# Discrete Fourier Transform C++

I'm trying to write simple DFT and IDFT functions which will be my core for future projects. Trouble means that IDFT returns different value from input value, and i can't understand, where is the mistake. Below my source code:

``````vector<double> input;
vector<double> result;
vector<complex<double>> output;

double IDFT(int n)
{
double a = 0;
double b = 0;
int N = output.size();
for(int k = 0; k < N; k++)
{
double value = abs(output[k]);
a+= cos((2 * M_PI * k * n) / N) * value;
b+= sin((2 * M_PI * k * n) / N) * value;
}
complex<double> temp(a, b);
double result = abs(temp);
result /= N;
return result;
}
complex<double> DFT(double in, int k)
{
double a = 0;
double b = 0;
int N = input.size();
for(int n = 0; n < N; n++)
{
a+= cos((2 * M_PI * k * n) / N) * input[n];
b+= -sin((2 * M_PI * k * n) / N) * input[n];
}
complex<double> temp(a, b);
return temp;
}

int main()
{
input.push_back(55);
input.push_back(15);
input.push_back(86);
input.push_back(24);
input.push_back(66);
input.push_back(245);
input.push_back(76);

for(int k = 0; k < input.size(); k++)
{
output.push_back(DFT(input[k], k));
cout << "#" << k << ":\t" << input[k] << " \t>> abs: " << abs(output[k]) << " >> phase: " << arg(output[k]) << endl;
}
for(int n = 0; n < output.size(); n++)
{
result.push_back(IDFT(n));
cout << result[n] << endl;
}
return 0;
}
``````
• If this is not just an educational exercise, why reinvent the wheel? – Ben Jones Aug 3 '18 at 20:21
• fftw.org – Ben Jones Aug 3 '18 at 20:23
• Maybe, if i decide to compile it for some microcontroller, i won't have problems with any additional libraries, and also, i must understand how it works in low level. – Roman Kulaha Aug 3 '18 at 20:26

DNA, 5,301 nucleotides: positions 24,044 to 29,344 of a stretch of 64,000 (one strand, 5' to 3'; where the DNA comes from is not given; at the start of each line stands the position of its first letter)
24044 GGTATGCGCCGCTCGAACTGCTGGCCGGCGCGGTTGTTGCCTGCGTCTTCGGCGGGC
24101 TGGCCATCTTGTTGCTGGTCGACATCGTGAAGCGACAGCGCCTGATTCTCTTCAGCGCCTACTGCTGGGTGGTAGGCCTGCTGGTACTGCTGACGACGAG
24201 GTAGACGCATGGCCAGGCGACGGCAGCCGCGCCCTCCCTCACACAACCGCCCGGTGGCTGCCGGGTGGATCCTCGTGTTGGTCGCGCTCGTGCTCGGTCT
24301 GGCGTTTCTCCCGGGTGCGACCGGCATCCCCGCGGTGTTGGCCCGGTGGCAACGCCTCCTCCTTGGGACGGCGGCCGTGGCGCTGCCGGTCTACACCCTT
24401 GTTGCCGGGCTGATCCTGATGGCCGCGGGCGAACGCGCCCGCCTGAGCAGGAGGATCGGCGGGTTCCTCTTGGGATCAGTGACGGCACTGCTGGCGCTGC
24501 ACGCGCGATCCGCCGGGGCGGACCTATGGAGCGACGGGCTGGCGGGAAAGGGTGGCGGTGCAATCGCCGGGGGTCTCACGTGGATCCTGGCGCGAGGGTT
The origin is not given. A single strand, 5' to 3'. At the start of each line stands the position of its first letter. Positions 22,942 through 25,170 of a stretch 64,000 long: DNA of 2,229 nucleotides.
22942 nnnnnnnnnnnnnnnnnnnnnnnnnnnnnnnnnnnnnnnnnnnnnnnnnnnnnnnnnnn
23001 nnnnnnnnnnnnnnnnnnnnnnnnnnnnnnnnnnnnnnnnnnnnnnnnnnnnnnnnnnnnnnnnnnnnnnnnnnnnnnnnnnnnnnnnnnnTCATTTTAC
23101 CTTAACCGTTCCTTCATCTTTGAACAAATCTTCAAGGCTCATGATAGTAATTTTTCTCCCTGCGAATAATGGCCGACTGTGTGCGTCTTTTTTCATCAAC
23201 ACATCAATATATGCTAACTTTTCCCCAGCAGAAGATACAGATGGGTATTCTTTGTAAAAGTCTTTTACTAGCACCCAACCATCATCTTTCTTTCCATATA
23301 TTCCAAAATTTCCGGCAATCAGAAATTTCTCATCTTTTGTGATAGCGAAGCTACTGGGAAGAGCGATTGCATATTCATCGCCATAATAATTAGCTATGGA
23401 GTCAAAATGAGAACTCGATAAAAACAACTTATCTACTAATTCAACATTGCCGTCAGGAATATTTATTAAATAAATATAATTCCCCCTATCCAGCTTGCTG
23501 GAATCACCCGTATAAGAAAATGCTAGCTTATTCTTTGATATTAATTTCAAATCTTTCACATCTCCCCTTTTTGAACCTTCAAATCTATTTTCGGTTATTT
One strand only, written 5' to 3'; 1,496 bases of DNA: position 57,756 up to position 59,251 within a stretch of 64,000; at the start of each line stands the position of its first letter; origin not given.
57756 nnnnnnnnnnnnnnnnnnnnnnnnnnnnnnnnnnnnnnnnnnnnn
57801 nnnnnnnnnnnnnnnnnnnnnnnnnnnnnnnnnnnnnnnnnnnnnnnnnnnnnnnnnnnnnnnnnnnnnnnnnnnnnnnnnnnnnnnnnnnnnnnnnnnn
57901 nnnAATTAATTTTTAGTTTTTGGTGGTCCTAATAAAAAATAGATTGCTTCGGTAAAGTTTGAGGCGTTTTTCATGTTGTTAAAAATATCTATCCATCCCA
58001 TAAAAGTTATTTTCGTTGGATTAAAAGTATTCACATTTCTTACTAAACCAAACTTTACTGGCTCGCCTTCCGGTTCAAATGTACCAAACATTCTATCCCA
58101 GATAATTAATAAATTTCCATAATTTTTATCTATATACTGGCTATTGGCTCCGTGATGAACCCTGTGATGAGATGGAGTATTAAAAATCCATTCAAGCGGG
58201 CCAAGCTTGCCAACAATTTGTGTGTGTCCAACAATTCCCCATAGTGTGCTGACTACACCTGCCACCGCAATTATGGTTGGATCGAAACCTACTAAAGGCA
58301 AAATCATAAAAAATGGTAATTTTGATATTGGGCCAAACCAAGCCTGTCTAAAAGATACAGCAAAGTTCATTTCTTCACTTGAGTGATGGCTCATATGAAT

• Read about floating point arithmetic. – ZDF Aug 3 '18 at 20:26
• Strongly recommend sourceforge.net/projects/kissfft - small, self contained, fast. – mtrw Aug 3 '18 at 20:31

Your inverse Fourier transform is obviously broken: you ignore the arguments of the complex numbers `output[k]`.

It should look like this:

``````double IDFT(size_t n)
{
const auto ci = std::complex<double>(0, 1);
std::complex<double> result;
size_t N = output.size();
for (size_t k = 0; k < N; k++)
result += std::exp((1. / N) * 2 * M_PI * k * n * ci) * output[k];
result /= N;
return std::abs(result);
}
``````

Edit.

If you want to separate real and imaginary parts explicitly, you can use:

``````double IDFT(size_t n)
{
double a = 0;
size_t N = output.size();
for (size_t k = 0; k < N; k++)
{
auto phase = (2 * M_PI * k * n) / N;
a += cos(phase) * output[k].real() - sin(phase) * output[k].imag();
}
a /= N;
return a;
}
``````
• In case the `exp` is confusing, this is equivalent to changing `value` to `output[k].real()` and `output[k].imag()` in OP's `IDFT()` accordingly. – Ben Jones Aug 3 '18 at 21:09
• Thanks a lot, it works. – Roman Kulaha Aug 4 '18 at 5:36
• Точнее, спасибо) – Roman Kulaha Aug 4 '18 at 5:37

There is a library of Intel- `IPP`. It's offers you many functions with very high performance. It is very hard to write something that is more faster then their's functions. Try it: https://software.intel.com/en-us/intel-ipp

https://software.intel.com/en-us/articles/how-to-use-intel-ipp-s-1d-fourier-transform-functions